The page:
It appears the Beltway bombing halt agreed upon at the Bush-Pelosi summit is over.
The incoming chairmen of the Senate's armed services and foreign affairs committees, Carl Levin and Joe Biden—and Majority Leader Harry Reid—say a phased withdrawal of U.S. forces from Iraq will be their first priority. Troop redeployment, says Reid, "should start within the next few months."
White House Chief of Staff Josh Bolten counters: "I don't think we're going to be receptive to the notion there's a fixed timetable at which we automatically pull out because that would be a true disaster for the Iraqi people." [Democrats to Press Bush to Reduce Troops in Iraq, By Sheryl Gay Stolberg and Mark Mazzetti, New York Times, November 12, 2006] John McCain says we need more troops to crush the Mahdi Army and militias, and achieve victory. If we set a deadline for withdrawal, said McCain, we risk a Saigon ending, with Americans being helicoptered off the roof of the U.S. embassy. McCain appears to be adopting the George Wallace stance of 1968—"Win, or Get Out!"
And so we come to the endgame in a war into which we were plunged by Bush Republicans and those neoconservatives now scurrying back to their think tanks, and the Clinton-Kerry-Edwards-Biden-Reid-Daschle Democrats, who voted Bush a blank check in October 2002 to get the war issue "out of the way" before the elections.
America has been horribly served by both parties. And as the Democrats have now captured Congress, they assume co-responsibility for the retreat from Mesopotamia. Which is as it should be.
While our leaders never thought through the probable result of invading an Arab nation that had not attacked us, we had best think through the probable results of a pullout in 2007.
We are being told that by giving the Iraqis a deadline, after which we start to withdraw, we will stiffen their spines to take up greater responsibility for their own country. But there is as great or greater a likelihood that a U.S. pullout will break their morale and spirit, that the Iraqi government and army, seeing Americans heading for the exit ramp, will collapse before an energized enemy, and Shias, Sunnis and Kurds will scramble for security and survival among their own.
Arabs are not ignorant of history. They know that when we pulled out of South Vietnam, a Democratic Congress cut off aid to the Saigon regime, and every Cambodian and Vietnamese who had cast his lot with us wound up dead, in a "re-education camp" or among the boat people in the South China Sea whose wives and children were routinely assaulted by Thai pirates.
In that first year of "peace" in Southeast Asia, 20 times as many Cambodians perished as all the Americans who died in 10 years of war.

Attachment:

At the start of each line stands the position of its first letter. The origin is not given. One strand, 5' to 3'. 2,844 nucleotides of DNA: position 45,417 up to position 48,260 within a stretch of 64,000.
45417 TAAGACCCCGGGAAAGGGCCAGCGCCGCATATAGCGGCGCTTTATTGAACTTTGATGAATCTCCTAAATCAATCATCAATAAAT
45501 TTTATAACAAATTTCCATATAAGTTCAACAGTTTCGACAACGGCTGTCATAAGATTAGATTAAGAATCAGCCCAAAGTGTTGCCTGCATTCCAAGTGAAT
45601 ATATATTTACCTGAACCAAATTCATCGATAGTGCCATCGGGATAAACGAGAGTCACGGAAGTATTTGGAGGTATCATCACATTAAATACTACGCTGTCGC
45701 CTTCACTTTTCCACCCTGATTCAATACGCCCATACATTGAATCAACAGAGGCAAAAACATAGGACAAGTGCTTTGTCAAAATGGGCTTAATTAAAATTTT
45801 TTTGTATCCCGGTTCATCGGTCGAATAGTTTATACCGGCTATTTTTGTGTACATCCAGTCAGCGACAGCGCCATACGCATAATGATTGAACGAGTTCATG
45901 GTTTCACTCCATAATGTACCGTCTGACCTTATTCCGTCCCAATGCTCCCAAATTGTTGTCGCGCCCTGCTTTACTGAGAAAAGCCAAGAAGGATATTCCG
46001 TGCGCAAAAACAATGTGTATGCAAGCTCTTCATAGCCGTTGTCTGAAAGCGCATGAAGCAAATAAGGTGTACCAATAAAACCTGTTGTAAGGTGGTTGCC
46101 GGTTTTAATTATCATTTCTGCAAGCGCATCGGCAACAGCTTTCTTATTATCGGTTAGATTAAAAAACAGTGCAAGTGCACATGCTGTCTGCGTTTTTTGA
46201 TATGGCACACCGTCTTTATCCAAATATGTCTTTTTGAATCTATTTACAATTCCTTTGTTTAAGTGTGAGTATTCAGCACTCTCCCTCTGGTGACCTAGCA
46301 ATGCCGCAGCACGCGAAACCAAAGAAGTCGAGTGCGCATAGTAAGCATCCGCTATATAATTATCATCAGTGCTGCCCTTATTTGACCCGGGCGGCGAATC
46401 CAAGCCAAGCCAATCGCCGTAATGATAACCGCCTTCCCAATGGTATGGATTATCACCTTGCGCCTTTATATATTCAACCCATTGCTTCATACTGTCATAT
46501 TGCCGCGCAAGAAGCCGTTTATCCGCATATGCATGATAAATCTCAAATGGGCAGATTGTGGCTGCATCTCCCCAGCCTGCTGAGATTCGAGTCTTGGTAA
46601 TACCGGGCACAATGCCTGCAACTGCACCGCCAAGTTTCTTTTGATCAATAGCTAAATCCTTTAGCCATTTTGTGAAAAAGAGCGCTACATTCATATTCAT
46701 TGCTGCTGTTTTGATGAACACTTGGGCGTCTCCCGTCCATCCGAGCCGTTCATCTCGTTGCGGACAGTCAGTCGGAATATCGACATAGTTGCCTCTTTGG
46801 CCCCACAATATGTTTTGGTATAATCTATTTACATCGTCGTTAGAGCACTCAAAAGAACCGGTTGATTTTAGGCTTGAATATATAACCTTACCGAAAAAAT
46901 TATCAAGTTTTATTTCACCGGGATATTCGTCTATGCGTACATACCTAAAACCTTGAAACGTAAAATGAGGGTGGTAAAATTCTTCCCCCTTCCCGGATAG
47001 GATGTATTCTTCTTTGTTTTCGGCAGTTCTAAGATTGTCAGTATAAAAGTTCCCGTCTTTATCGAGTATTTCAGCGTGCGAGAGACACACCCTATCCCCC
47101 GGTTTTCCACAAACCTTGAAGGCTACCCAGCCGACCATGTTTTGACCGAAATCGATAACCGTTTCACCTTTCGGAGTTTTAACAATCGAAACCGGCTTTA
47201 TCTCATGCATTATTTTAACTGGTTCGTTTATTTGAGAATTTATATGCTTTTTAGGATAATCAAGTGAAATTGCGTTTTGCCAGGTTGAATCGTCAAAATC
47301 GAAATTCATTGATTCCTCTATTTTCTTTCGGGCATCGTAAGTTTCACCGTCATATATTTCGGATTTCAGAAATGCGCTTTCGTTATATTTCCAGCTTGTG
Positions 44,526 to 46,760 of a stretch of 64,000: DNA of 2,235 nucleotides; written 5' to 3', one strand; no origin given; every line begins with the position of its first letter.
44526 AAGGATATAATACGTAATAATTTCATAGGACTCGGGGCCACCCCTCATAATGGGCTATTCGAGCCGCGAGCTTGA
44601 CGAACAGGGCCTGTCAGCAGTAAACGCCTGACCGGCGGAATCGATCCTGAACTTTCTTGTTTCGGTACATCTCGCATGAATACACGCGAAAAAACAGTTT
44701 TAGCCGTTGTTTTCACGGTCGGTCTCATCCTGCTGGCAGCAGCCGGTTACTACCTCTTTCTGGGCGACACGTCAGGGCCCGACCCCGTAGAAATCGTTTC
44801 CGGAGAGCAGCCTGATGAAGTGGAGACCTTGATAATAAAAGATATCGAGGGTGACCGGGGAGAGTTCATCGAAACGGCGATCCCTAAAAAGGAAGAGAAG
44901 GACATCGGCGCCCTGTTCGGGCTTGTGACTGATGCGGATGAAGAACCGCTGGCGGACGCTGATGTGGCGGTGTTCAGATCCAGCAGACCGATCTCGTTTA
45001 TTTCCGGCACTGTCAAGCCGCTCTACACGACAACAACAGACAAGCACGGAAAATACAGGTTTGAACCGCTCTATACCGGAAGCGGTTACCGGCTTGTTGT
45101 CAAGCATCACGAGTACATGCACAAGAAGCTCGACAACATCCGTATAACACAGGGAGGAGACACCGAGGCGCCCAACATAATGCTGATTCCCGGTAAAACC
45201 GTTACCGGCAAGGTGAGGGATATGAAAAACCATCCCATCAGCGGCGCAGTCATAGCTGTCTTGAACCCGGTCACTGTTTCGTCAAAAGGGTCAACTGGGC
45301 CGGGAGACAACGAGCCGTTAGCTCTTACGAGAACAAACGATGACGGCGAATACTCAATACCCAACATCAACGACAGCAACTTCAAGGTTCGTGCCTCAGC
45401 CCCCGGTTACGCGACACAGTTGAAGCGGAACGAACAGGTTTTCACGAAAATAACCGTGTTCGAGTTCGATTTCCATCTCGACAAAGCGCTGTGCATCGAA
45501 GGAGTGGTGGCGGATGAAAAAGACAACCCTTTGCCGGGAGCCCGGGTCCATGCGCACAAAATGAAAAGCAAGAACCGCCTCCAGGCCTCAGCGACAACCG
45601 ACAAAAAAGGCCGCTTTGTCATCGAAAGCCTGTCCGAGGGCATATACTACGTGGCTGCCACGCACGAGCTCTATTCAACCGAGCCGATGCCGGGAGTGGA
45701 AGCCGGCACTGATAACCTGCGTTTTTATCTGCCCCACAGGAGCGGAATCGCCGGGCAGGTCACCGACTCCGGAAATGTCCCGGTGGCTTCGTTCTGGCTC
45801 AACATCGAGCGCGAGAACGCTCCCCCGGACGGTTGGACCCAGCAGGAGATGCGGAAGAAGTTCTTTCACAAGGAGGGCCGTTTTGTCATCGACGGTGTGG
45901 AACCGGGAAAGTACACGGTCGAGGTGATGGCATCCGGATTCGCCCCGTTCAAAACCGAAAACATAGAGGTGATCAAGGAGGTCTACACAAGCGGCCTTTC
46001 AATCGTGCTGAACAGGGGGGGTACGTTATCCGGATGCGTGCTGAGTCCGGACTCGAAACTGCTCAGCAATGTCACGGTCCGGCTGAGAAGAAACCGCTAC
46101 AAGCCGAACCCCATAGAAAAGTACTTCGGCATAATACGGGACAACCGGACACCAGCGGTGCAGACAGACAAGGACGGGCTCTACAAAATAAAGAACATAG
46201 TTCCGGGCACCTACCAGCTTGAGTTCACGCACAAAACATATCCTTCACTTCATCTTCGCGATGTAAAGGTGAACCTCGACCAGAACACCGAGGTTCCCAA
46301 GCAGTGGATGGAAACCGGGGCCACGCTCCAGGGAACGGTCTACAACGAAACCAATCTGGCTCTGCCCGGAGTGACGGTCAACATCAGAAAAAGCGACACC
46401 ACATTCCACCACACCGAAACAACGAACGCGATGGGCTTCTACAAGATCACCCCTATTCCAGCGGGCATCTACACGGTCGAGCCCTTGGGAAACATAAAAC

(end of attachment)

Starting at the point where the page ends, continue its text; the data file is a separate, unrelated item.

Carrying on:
In Iraq, a collapse of the government and army in the face of an American pullout, followed by a civil-sectarian war, the break-up of the country and a strategic debacle for the United States—emboldening our enemies and imperiling our remaining friends in the Arab world—is a real possibility.
Yet what Edmund Burke said remains true: "[N]o war can be long carried on against the will of the people." And the American people are losing, if they have not lost, the will to continue this war. They are weary of the daily killing and dying, and of the endless talk of "progress" when all they see is death. They believe the war was a mistake, and they want to come home.
Our hawkish elites bemoan the fact that Americans seem ready to give up on Iraq when U.S. casualties are not 10 percent of those we took in the Korean War.
That is because they do not understand the nation.
Americans are not driven by some ideological vocation to reform mankind. We do not have the patience or perseverance of great imperial peoples. If an issue is not seen as vital to our own liberty and security, we will not fight long for some abstraction like democracy, self-determination or human rights.
It is a myth that we went to war to save the world from fascism. We went to war in 1941 because Japan bombed Pearl Harbor. That Hitler had overrun France, booted the British off the continent and invaded Stalin's empire was not a reason to send American boys across the ocean to die.
In 1990, Americans were not persuaded to throw Iraq out of Kuwait until Bush 1 got to talking about Saddam's nuclear weapons. Even after 9-11, Americans were skeptical of marching to Baghdad until we were told Saddam was building weapons of mass destruction and probably intended to use them on us. Americans have often had to be lied into war.
Democrats are probably reading the country right. Americans will not send added troops to Iraq, as McCain urges. They want out of this war and are willing to take the consequences.
But those consequences are going to be ugly and enduring. That is what happens to nations that commit historic blunders.
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Patrick J. Buchanan needs no introduction to VDARE.COM readers; his book State of Emergency: The Third World Invasion and Conquest of America, can be ordered from Amazon.com.